Hutchison supports replacement for namesake Dallas Convention Center – NBC 5 Dallas-Fort Worth


Plans for a new convention center in Dallas and new funding for Dallas Fair Park received broad approval from City Council on Wednesday.

The woman whose name is on the convention center headed to Dallas City Hall on Wednesday to show her support for her replacement.

Former U.S. Senator and NATO Ambassador Kay Bailey Hutchison was honored by the city with the name of the convention center.

She said a new one is needed to keep visitors coming to Dallas.

“I’m for this expansion because I know what the competition is like. I know the competition for conventions is strong from other coasts and even from Texas. And we have to be competitive. And if Dallas is anything, we’re competitive. We want to be the best. We want more visitors to come to our city. And when we have conventions, people come back and bring their families because we have so much to do and we’re such a great city,” Hutchison said.

Renderings of a proposed replacement show a shiny new building that would connect to I-30. Boosters say it would spread prosperity to South Dallas.

“I won’t be able to sell it if it’s just what it’s going to do just for downtown,” said South Dallas council member Carolyn Arnold.

Wednesday’s city council vote sends the issue to the Texas Comptroller for certification of the funding program so it can go to a November referendum for Dallas voters to decide.

The new $2 billion convention center and an additional $300 million in upgrades for 6 Dallas Fair Park buildings would be paid for by visitors with state hotel taxes and an increase in city hotel taxes, but not by Dallas residents.

“What I really like about it is other people’s money, the HOT tax, the hotel resort tax,” said board member Gay Donnell Willis.

Dallas State Representative Rafael Anchia helped craft state legislation to accommodate the plan.

He said it was not an example of state government interference with local control.

“This is the one where Dallas can set a course for its destiny and that’s really exciting,” Anchia said.

At the height of the COVID-19 pandemic, the convention center was virtually empty.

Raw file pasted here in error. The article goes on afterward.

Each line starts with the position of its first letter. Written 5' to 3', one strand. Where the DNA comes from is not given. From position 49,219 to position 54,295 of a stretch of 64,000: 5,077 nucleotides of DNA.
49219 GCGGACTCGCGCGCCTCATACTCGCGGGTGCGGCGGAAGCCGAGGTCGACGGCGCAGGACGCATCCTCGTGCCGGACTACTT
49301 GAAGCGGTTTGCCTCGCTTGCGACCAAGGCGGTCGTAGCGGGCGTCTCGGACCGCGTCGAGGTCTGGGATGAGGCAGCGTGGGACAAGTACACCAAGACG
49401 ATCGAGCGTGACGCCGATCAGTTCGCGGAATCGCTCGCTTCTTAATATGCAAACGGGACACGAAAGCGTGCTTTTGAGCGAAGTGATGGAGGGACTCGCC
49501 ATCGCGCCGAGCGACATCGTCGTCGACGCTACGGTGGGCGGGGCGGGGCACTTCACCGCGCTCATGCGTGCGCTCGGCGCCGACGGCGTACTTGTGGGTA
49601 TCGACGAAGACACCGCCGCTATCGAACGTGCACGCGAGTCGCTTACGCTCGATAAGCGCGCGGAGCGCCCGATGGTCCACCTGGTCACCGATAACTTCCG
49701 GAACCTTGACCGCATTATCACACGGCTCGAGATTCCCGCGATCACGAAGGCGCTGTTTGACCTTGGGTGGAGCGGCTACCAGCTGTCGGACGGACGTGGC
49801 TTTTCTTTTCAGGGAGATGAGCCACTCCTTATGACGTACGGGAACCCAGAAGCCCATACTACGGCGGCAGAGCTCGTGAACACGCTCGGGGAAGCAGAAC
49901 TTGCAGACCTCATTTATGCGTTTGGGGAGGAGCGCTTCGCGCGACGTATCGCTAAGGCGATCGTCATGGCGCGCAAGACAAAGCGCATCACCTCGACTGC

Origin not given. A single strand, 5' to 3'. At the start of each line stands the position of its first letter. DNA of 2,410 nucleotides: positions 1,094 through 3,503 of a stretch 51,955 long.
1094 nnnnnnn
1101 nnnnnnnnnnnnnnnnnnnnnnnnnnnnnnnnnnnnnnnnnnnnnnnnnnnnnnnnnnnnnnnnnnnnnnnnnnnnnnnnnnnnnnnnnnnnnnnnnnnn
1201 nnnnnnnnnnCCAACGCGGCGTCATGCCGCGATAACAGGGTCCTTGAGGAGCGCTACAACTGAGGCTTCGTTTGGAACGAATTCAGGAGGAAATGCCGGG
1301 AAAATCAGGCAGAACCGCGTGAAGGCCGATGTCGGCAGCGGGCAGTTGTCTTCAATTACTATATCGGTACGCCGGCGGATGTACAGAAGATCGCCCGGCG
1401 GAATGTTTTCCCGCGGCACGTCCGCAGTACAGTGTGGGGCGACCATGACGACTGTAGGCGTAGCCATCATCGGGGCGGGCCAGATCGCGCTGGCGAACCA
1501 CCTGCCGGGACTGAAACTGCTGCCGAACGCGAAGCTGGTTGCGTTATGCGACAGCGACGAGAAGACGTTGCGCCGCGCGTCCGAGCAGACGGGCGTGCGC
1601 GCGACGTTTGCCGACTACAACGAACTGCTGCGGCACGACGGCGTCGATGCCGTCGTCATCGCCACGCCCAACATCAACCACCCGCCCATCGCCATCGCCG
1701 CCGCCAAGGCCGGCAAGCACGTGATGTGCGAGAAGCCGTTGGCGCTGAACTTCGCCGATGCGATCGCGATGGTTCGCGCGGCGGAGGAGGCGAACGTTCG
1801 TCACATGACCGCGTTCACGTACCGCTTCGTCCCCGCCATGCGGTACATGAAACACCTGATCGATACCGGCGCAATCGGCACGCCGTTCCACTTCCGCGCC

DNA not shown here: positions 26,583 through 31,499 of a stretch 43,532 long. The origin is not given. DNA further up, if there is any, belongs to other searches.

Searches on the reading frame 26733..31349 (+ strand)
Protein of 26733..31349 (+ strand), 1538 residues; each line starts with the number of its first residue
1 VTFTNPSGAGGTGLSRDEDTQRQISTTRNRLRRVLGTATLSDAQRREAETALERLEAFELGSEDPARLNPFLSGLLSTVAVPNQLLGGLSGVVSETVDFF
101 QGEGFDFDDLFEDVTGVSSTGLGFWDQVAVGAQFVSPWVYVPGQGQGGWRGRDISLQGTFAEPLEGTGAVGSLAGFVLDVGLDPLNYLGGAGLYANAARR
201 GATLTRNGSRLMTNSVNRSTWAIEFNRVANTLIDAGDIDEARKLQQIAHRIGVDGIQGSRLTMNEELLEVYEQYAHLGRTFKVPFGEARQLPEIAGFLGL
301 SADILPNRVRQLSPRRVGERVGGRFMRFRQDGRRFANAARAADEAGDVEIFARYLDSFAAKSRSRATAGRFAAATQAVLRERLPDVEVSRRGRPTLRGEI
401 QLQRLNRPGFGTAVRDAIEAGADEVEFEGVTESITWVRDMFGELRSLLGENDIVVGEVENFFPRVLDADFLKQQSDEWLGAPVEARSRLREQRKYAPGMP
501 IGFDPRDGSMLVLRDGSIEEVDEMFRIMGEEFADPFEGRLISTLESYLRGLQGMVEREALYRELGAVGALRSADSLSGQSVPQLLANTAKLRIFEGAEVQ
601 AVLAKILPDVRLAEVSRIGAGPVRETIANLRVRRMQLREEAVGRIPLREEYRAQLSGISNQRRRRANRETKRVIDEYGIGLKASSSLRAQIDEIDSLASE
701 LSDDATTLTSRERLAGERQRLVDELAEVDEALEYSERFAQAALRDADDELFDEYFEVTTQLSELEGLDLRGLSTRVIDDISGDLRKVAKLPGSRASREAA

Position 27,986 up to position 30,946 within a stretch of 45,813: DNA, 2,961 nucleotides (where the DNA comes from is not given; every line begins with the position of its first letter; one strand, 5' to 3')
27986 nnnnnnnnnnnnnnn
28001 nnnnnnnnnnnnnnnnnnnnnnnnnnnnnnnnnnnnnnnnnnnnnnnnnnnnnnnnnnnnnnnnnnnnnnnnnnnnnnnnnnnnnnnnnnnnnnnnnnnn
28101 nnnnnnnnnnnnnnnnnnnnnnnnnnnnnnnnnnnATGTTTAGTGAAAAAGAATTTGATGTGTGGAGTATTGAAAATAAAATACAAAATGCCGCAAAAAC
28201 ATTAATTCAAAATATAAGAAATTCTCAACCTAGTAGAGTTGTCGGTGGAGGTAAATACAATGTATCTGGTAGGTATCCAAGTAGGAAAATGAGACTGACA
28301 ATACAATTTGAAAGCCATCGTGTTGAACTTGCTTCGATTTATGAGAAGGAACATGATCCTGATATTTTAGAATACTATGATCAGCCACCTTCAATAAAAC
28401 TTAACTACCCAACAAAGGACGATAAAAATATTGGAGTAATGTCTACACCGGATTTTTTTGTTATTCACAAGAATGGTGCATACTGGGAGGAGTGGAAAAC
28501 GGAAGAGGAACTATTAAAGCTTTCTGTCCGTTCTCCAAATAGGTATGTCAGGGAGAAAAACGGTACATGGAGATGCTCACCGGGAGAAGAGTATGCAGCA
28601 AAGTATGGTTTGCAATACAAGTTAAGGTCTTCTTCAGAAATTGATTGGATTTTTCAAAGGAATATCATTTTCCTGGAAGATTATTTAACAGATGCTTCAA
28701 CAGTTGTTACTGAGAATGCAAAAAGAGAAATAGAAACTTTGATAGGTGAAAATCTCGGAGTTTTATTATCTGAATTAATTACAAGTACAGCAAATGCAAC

An aviation convention has the place very busy this week and tourism boosters say downtown hotels are also full.

Craig Davis, CEO of tourism agency Visit Dallas, said convention organizers have indicated long-term support for a better facility.

“Everything is adapting quickly in Dallas and our biggest challenge right now is finding staff to outfit our hotels,” Davis said.

A long-sought fundraising plan for old buildings in Fair Park is another lure for voters.

“This will be the largest investment in the exhibition center, Fair Park, since it was built in 1936,” said Fair Park Councilman Adam Bazaldua.

Council member Jaynie Schultz said the two measures were about bringing people together, which she says is something people want after two years apart.

“Just the energy in this room today, because we’re back together, the pain that we’ve all felt over the past two years of not being together, is palpable,” Schultz said.

Councilwoman Cara Mendelsohn was the only one to vote against the plan.

“I think there’s a strong sense of resident different from the very beautiful, happy words that are being spoken today,” Mendelsohn said.

Among a dozen issues she listed, Mendelsohn said the true cost of the convention center plan is unknown and could leave taxpayers to blame if things don’t work out.

She said the convention center’s revenue was not enough to pay for the proper upkeep of the current building and there was no reason to believe a larger one wouldn’t face the same repair issues. .

“I am concerned about the ability of staff to deliver such an important project as we have significant challenges at the senior management level, staffing issues in many departments that are currently unable to deliver services dailies at the level we expect,” Mendelsohn said. .

The vote was 14 to 1 to advance the plan to the Texas Comptroller.


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